The PCP industry is booming. Thousands of drivers every year walk off the showroom forecourt with a brand new motor and a freshly signed PCP agreement to go along with it.
The problem is many of these drivers aren’t going through the same stringent affordability checks that they might face applying for finance elsewhere and they don’t fully understand what they’ve signed up for. They may have the car keys but they don’t own the vehicle.
This is the motivation behind the FCA plan to crackdown on PCP financing, but they need to tread carefully or their interventions could end up doing more harm than good.
Stricter rules could be good news
Ensuring that PCP finance is affordable for the consumer is beneficial for both the car finance industry and car buyers alike.
The temptation to push through sales on the back of questionable financing could come back to haunt car dealerships. Selling loans that consumers can’t afford just creates problems for all parties further down the line. Chasing loan payments and re-possessing vehicles is not only time consuming but very expensive.
We’ve also seen massive finance mis-selling scandals in recent years which have cost the banking sector millions and cutting corners by selling PCP deals that people can’t afford could prove to be a ticking time bomb.
Clearer regulations around the affordability checks dealerships have to carry out could protect consumers and the industry as a whole from future litigation and cut the cost of chasing car buyers who can no longer afford their payments.
Transparency and variation
For greater regulation to be a true success, it needs to make PCP lending more transparent for the consumer.
Often PCP offers are incentivised by dealerships, in the form of extra discounts or free fuel. While these perks can be very attractive, they can mask the actual cost of the PCP itself.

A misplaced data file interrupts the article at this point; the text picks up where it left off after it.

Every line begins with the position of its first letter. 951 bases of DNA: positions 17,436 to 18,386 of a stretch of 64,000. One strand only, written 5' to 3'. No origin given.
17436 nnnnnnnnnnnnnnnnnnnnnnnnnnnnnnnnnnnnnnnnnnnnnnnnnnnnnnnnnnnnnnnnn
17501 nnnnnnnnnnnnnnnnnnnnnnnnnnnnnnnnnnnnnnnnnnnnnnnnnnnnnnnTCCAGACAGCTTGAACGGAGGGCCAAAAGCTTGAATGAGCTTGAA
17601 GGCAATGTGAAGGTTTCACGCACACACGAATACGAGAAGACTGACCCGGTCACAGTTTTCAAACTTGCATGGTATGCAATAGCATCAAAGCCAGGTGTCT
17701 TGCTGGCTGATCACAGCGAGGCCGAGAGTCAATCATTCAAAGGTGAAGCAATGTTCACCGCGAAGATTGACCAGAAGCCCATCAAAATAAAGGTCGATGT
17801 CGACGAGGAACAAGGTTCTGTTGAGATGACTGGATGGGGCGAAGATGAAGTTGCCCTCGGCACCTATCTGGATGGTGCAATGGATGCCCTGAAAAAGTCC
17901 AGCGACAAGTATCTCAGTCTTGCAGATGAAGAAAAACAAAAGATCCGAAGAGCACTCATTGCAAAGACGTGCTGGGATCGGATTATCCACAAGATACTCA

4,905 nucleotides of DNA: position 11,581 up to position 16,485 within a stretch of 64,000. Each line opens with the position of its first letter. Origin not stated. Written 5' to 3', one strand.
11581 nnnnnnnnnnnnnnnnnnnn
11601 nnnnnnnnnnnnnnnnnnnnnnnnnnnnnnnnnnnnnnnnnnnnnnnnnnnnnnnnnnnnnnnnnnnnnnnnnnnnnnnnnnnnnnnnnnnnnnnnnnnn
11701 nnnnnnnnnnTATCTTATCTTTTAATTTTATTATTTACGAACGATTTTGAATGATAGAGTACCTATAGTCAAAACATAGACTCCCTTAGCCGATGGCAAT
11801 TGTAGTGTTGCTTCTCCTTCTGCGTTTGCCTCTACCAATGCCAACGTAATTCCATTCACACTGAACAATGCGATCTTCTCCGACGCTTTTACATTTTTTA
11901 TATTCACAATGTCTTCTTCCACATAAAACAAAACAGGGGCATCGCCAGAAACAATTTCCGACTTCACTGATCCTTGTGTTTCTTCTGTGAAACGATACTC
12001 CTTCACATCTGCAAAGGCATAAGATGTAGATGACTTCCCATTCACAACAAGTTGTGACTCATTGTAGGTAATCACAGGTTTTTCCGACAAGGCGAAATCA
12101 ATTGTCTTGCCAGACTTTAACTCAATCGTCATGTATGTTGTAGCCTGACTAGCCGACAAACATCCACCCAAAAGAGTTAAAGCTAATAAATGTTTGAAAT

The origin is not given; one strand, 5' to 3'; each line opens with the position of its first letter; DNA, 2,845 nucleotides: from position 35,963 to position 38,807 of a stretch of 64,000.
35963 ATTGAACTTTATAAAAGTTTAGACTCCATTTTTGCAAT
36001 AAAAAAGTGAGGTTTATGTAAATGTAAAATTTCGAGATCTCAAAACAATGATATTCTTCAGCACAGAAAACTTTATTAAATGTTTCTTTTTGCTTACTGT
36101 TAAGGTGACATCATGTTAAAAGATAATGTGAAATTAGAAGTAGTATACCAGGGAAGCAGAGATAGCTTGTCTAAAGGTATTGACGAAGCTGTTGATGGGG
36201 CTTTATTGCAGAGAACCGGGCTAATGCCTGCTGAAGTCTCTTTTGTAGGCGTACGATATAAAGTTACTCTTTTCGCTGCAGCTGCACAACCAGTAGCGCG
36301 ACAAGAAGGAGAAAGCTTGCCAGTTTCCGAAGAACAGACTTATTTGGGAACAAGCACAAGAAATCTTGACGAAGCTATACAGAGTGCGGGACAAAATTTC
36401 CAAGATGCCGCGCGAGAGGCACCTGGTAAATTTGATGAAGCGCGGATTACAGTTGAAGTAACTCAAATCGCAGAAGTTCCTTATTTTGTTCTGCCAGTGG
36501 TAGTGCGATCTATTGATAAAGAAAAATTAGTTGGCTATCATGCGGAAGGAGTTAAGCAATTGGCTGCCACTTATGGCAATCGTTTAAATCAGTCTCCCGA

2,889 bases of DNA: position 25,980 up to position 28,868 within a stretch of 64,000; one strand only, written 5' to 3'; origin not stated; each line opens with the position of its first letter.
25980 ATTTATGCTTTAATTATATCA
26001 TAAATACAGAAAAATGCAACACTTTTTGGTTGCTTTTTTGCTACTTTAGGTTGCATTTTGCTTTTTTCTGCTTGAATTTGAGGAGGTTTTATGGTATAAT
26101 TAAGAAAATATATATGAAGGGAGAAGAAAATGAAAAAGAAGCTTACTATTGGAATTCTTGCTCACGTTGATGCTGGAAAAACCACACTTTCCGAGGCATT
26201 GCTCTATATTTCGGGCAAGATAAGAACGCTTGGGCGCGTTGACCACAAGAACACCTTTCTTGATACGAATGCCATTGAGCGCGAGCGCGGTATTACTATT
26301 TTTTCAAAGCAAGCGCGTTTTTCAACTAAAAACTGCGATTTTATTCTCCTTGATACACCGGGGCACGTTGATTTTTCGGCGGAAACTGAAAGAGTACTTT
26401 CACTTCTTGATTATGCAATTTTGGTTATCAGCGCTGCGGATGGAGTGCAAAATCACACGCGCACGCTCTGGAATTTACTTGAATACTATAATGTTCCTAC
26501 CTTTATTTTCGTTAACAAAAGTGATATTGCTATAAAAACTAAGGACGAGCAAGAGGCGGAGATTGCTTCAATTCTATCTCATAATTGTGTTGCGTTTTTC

While a PCP deal is the best choice for some, there are plenty of different vehicle finance options that many overlook simply because a PCP is the option given to them at the dealership.
Greater controls over PCP deals could mean sellers offer a broader range of finance options for consumers, giving them more choice over how to pay for their new set of wheels.
We shouldn’t treat PCP loans like a mortgage
Lots of parallels have been drawn between the housing crisis of 2008 and the current situation with PCP deals, where mortgages were being given without sufficient affordability checks.
New rules were introduced by the FCA to tighten up mortgage lending practices back in 2014, and while there have been a few bumps along the way, it’s proven to be a step in the right direction.
However, this doesn’t mean the regulator should apply the same principles to the car finance market. If the regulator rolls out similar rules without properly considering how PCP deals are used, it could stop borrowers from accessing finance without making great improvements to the sector as a whole. Simply put, PCP loans are not the same as mortgages.
While both are secured on a valuable asset that can be at risk if you can’t afford your payments, many drivers are using PCP loans to essentially hire a vehicle for a fixed term, in the same way you rent a property.
Should we worry about more regulation?
Whenever more regulation is discussed in financial markets there’s often a reluctance within the industry or concern that it could affect their business.
However, if it’s done well it could reform the vehicle finance market and work in the best interests of both consumers and dealerships.
Author: Martin Lane, managing editor, www.money.co.uk